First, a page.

Declining Tobacco Tax Revenue Threatens Funding for Health, Child Development Programs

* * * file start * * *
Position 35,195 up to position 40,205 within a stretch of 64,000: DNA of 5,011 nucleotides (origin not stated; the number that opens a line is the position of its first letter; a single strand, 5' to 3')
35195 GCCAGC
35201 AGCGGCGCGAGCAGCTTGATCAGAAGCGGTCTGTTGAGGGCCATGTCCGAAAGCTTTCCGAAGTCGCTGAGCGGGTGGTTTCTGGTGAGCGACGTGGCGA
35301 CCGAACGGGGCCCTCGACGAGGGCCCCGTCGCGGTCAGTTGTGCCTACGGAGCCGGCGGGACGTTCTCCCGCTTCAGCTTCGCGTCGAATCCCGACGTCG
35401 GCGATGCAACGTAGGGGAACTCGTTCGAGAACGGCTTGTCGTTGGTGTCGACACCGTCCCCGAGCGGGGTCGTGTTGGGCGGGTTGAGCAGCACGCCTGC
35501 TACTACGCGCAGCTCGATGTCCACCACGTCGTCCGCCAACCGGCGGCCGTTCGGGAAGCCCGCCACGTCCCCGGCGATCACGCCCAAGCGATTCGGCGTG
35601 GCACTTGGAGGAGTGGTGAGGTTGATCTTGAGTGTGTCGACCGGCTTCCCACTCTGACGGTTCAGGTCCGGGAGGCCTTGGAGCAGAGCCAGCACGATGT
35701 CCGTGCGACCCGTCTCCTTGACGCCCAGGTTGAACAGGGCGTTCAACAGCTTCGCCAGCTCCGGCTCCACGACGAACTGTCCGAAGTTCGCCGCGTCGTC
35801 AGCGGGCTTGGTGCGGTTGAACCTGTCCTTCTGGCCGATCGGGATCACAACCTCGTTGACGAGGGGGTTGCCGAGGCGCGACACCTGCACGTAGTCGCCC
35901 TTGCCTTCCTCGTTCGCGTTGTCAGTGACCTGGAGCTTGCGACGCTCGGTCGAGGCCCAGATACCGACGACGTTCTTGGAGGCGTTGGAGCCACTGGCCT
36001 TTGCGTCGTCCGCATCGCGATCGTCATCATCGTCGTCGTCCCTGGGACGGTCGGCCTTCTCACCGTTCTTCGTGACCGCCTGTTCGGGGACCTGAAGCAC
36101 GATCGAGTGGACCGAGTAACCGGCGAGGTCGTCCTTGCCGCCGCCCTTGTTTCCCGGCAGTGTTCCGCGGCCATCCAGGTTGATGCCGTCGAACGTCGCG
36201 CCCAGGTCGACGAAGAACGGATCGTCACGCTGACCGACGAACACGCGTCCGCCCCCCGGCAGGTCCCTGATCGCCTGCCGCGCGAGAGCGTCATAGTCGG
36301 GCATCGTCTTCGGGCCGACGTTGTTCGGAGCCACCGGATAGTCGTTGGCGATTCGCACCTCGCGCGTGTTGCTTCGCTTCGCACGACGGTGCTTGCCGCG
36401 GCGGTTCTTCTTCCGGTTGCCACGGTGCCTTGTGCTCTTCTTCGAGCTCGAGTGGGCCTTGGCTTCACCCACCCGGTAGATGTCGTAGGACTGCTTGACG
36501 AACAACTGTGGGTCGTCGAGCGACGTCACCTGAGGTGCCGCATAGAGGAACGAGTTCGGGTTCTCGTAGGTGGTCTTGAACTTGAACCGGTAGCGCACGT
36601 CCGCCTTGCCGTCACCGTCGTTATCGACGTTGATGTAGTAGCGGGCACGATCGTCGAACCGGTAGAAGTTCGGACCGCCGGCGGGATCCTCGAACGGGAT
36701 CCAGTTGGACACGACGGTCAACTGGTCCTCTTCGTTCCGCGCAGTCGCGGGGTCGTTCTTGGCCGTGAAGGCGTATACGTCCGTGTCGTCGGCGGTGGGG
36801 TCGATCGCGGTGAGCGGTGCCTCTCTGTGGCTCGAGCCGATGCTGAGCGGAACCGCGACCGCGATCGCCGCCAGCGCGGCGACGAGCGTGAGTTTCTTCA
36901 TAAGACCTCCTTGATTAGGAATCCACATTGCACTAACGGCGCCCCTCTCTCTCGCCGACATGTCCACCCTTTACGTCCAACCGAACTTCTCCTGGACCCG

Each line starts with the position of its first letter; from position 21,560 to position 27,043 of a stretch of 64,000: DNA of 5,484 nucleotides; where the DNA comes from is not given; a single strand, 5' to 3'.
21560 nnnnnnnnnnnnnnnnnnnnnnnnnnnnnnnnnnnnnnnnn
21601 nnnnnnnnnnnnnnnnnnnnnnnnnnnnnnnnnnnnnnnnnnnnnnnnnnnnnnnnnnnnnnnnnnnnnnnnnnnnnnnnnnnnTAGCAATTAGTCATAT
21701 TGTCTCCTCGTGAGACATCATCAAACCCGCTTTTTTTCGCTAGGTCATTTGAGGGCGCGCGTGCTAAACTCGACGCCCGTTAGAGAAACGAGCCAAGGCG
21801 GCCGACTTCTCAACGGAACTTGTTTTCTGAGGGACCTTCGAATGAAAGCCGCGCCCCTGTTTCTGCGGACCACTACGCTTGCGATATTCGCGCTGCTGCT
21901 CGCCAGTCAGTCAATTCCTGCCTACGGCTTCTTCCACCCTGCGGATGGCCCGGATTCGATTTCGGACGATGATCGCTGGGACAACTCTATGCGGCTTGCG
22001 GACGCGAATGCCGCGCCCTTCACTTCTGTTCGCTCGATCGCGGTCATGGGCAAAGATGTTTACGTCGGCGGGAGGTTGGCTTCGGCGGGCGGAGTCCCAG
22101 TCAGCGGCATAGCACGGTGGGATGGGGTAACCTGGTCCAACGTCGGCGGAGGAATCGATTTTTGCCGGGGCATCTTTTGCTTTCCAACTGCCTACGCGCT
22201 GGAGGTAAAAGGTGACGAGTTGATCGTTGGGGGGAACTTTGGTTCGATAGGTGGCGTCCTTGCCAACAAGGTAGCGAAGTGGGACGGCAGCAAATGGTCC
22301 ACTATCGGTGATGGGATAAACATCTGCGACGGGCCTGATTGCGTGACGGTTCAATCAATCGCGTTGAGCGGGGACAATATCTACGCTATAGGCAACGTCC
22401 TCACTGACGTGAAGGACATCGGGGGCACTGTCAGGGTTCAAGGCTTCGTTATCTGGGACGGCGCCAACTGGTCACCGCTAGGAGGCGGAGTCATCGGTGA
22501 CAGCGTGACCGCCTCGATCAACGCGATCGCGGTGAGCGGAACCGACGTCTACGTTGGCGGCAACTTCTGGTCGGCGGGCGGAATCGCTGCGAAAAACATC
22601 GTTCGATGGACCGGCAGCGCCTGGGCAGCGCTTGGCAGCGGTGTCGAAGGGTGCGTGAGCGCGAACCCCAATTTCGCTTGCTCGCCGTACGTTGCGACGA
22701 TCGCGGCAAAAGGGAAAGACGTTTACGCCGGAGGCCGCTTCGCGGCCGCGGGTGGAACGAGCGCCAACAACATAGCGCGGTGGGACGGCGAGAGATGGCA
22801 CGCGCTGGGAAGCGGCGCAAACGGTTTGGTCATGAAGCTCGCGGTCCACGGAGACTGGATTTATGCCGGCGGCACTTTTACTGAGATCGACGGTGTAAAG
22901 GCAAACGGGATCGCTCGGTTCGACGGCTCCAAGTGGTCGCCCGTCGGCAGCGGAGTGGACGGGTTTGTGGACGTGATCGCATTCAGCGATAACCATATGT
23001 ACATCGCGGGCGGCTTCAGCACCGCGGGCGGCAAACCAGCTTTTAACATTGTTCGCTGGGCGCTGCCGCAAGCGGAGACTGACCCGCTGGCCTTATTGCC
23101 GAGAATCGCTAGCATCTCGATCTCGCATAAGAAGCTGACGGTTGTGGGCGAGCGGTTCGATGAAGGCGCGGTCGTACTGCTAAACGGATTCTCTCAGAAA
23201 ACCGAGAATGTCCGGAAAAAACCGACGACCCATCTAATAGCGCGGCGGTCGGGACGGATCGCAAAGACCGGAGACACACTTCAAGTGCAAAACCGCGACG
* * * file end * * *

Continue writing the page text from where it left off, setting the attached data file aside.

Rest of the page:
Health care programs funded through the state's tax on tobacco products are facing cutbacks due to declining smoking rates, the San Francisco Chronicle reports. In 1998, voters passed Proposition 10, which increased the tax on cigarettes by 50 cents and created additional levies on cigars and pipe tobacco. Revenue from the taxes is used to finance health, early childhood development, family support and anti-tobacco programs. The tax was expected to generate $700 million annually, but as tobacco sales have fallen, revenues have dropped from the $671 million raised during the first year of the tax to $653 million last year. This year, revenues are expected to fall to $641 million. In response, some localities are preparing to cut back on programs funded through the taxes. San Francisco, for example, expects an 8% drop in tobacco tax funds this year; while it has no immediate plans to cut programs, officials say they may make reductions in the next two to three years. Contra Costa County officials voted last month to cut $1 million from a $2.5 million tobacco tax-funded program that provides educational stipends to child-care workers. In Marin County, however, officials anticipated the decrease in tobacco revenue and solicited funds from other organizations, including Marin General Hospital, to fund a similar program. Next year, tobacco sales in California are expected to drop by 3% to 6% (Johnson, San Francisco Chronicle, 4/29).This is part of the California Healthline Daily Edition, a summary of health policy coverage from major news organizations. Sign up for an email subscription.